This reality you actually cannot figure out by conceptual interpretations; if you keep any of that on your mind, it turns into an inclination, alienating you from your self. Even if you try to attain harmony by means of mystic devices and wondrous doctrines, you will certainly be unable to do so. If you do not think at all, though, that won’t work either. You must personally experience it before you will attain clear vision with no doubt.

Instant Zen, Thomas Cleary

—–

The way of Zen began without the establishment of any sect. It is simply a religion which points to the one original mind of all Buddhas and ordinary people. This mind is nothing other than Buddha nature. To see this nature is what is meant by religious practice. When you realize your Buddha nature, wrong relationships will instantly disappear, words will be of no concern, the dust of the dharma will not stain you. This is what is called Zen. Attaining Zen is becoming a Buddha. This real Buddha is none other than the heart of all beings, the master of seeing, hearing, and perceiving.

Bassui, Mud and Water, Arthur Braverman

Mud and Water: The Teachings of Zen Master Bassui

—–

The wondrous path of the enlightened ones is straight and direct.  They just pointed directly to the human mind so we would work to see its true nature and achieve enlightenment.

This mind-source is originally empty and peaceful, clear and wondrous, and free from the slightest obstruction.  But we screen it off with false thoughts and give rise to defilements and blockages in this unobstructed one.  We turn our backs on the fundamental and pursue the trivial and foolishly revolve in the cycle of routine.

If you have great capacity, you won’t seek outside anymore.  Right where you stand you will come forth in independent realization.  When the transitory blinders of false perception have been dissolved away, the original correct perception is complete and wondrous.  This is called the identity of mind and buddha.

Yuanwu, Zen Letters, Thomas Cleary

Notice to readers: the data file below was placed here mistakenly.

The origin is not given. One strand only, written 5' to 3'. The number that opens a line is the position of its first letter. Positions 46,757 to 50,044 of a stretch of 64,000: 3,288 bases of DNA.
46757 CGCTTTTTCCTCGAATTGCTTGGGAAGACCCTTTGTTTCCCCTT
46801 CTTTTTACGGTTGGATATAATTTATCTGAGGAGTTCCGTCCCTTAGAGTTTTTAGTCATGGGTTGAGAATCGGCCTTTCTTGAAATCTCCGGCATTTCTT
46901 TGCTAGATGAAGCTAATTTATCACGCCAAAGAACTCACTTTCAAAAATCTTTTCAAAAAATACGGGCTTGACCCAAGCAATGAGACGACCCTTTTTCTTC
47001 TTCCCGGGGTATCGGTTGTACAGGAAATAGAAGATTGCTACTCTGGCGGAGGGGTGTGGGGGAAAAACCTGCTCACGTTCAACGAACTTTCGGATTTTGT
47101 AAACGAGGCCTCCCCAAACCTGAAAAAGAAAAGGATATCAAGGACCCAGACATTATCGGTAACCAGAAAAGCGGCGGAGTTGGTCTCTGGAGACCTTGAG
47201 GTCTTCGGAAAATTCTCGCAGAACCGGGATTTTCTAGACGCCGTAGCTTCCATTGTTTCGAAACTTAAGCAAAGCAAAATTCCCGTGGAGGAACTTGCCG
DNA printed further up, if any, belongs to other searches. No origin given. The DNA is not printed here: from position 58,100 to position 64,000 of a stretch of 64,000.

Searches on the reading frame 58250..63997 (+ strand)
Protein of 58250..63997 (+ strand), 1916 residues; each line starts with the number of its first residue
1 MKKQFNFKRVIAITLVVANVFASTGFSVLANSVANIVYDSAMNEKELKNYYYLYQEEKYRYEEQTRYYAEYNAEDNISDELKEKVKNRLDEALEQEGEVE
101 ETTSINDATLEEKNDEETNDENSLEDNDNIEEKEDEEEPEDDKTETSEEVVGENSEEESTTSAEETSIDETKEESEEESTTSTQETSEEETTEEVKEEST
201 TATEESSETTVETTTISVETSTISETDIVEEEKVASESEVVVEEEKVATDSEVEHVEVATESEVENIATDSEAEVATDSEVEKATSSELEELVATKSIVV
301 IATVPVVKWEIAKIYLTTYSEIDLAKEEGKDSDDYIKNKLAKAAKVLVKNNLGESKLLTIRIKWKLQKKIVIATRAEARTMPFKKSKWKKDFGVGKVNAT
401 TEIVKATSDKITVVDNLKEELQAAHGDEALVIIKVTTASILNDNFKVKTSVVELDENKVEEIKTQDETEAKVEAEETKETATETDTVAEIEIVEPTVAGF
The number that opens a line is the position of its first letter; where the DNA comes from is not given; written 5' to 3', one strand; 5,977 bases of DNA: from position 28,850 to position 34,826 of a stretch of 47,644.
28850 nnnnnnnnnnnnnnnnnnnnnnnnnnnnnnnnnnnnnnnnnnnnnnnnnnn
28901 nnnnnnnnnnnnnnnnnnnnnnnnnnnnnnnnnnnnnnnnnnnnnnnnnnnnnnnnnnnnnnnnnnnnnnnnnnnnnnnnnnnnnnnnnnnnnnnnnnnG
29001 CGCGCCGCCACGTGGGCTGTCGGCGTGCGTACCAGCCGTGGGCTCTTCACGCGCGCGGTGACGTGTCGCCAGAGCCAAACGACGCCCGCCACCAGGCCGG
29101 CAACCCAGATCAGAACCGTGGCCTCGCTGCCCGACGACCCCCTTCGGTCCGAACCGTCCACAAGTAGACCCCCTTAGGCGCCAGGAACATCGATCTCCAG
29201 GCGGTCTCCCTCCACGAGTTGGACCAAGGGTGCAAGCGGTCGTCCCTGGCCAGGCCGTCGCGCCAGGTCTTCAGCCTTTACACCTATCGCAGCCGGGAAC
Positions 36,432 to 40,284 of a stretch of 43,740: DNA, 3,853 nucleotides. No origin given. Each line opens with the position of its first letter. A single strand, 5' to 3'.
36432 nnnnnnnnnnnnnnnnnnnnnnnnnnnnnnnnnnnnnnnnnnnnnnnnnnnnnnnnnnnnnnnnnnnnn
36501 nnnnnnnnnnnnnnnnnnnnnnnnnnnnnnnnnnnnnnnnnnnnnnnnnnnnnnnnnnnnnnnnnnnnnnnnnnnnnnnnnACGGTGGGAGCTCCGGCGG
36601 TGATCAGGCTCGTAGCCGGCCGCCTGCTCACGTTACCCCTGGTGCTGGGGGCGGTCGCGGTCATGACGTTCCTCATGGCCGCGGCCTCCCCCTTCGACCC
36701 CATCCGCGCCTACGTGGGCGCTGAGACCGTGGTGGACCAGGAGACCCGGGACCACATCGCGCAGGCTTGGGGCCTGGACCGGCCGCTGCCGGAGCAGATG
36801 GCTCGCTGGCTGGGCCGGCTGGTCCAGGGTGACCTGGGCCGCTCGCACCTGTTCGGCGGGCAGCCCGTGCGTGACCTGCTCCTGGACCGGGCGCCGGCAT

Zen Letters: Teachings of Yuanwu

—–

When Bodhidharma came from the West bringing the Zen transmission to China, he didn’t set up written or spoken formulations—he only pointed directly to the human mind.

If we speak of direct pointing, this just refers to what is inherent in everyone: the whole essence appears responsively from within the shell of ignorance.  This is no different in ordinary people than in all the sages since time immemorial.  It is what we call the natural, real, inherent nature, fundamentally pure, luminous and sublime.  It swallows up and spits out all of space.  It is a single solid realm that stands out alone, free of the senses and their objects.

Yuanwu, Zen Letters, Thomas Cleary

 Zen Letters: Teachings of Yuanwu

 —–

Q: if we esteem absence of thought, how can the notion of ‘entering upon Buddha-perception’ have any validity?

A: Its validity stems from absence of thought. How so? A sutra says: ‘All things take their stand upon the basis of nonabiding.’ It also says: ‘Take the case of a bright mirror; though it contains no forms, it can manifest myriad forms.’ Why is this? It is because of its brightness (stainless clarity) that it is able to reflect them. You disciples, if your minds are stainless, will thereby be freed from entertaining erroneous thoughts; the stirring of your minds by the notion of ‘self’ and ‘others’ will vanish; there will be nothing but purity (stainlessness) on account of which you will become capable of unlimited perception. Sudden illumination means deliverance while still in this life. How shall I make you understand that? You may be compared to lion cubs, which are genuine lions from the time of their birth; for, with those who undertake to become suddenly illumined, it is just like that. The moment they practise it, they enter the Buddha-stage, just as the shoots put forth by bamboos in spring will have grown to resemble the parent plants without the least difference remaining even before spring has departed. Why so? Because the minds of these people are void. Likewise, they who undertake sudden illumination cut off erroneous thoughts at a stroke, thereby eliminating the duality of selfness and otherness, so that perfect voidness and stillness supervene – thereby parity with the Buddhas is achieved without one jot of difference remaining. Therefore it is written that the most ordinary beings are profoundly holy. Those who undertake sudden illumination transcend the three realms of existence within this very life! As a sutra says: ‘Transcend the world from its very midst; enter nirvana ere ridding yourselves of samsara’s toil. If you do not employ this method of sudden illumination, you will be like a jackal following and imitating a lion but unable to become a lion even after hundreds and thousands of aeons.

The Zen Teaching of Instantaneous Awakening, John Blofeld

Zen Teaching of Instantaneous Awakening

—–

There is no other task but to know your own original face. This is called independence; the spirit is clear and free. If you say there is some particular doctrine or patriarchy, you’ll be totally cheated. Just look into your own heart; there is a transcendental clarity. Just have no greed and no dependency and you will immediately attain certainty.

Yen-T’ou, Teachings of Zen, Thomas Cleary

 Teachings of Zen

—–

The Master ascended the hall and said, “Here in this lump of red flesh there is a True Man with no rank.  Constantly he goes in and out the gates of your face.  If there are any of you who don’t know this for a fact, then look! Look!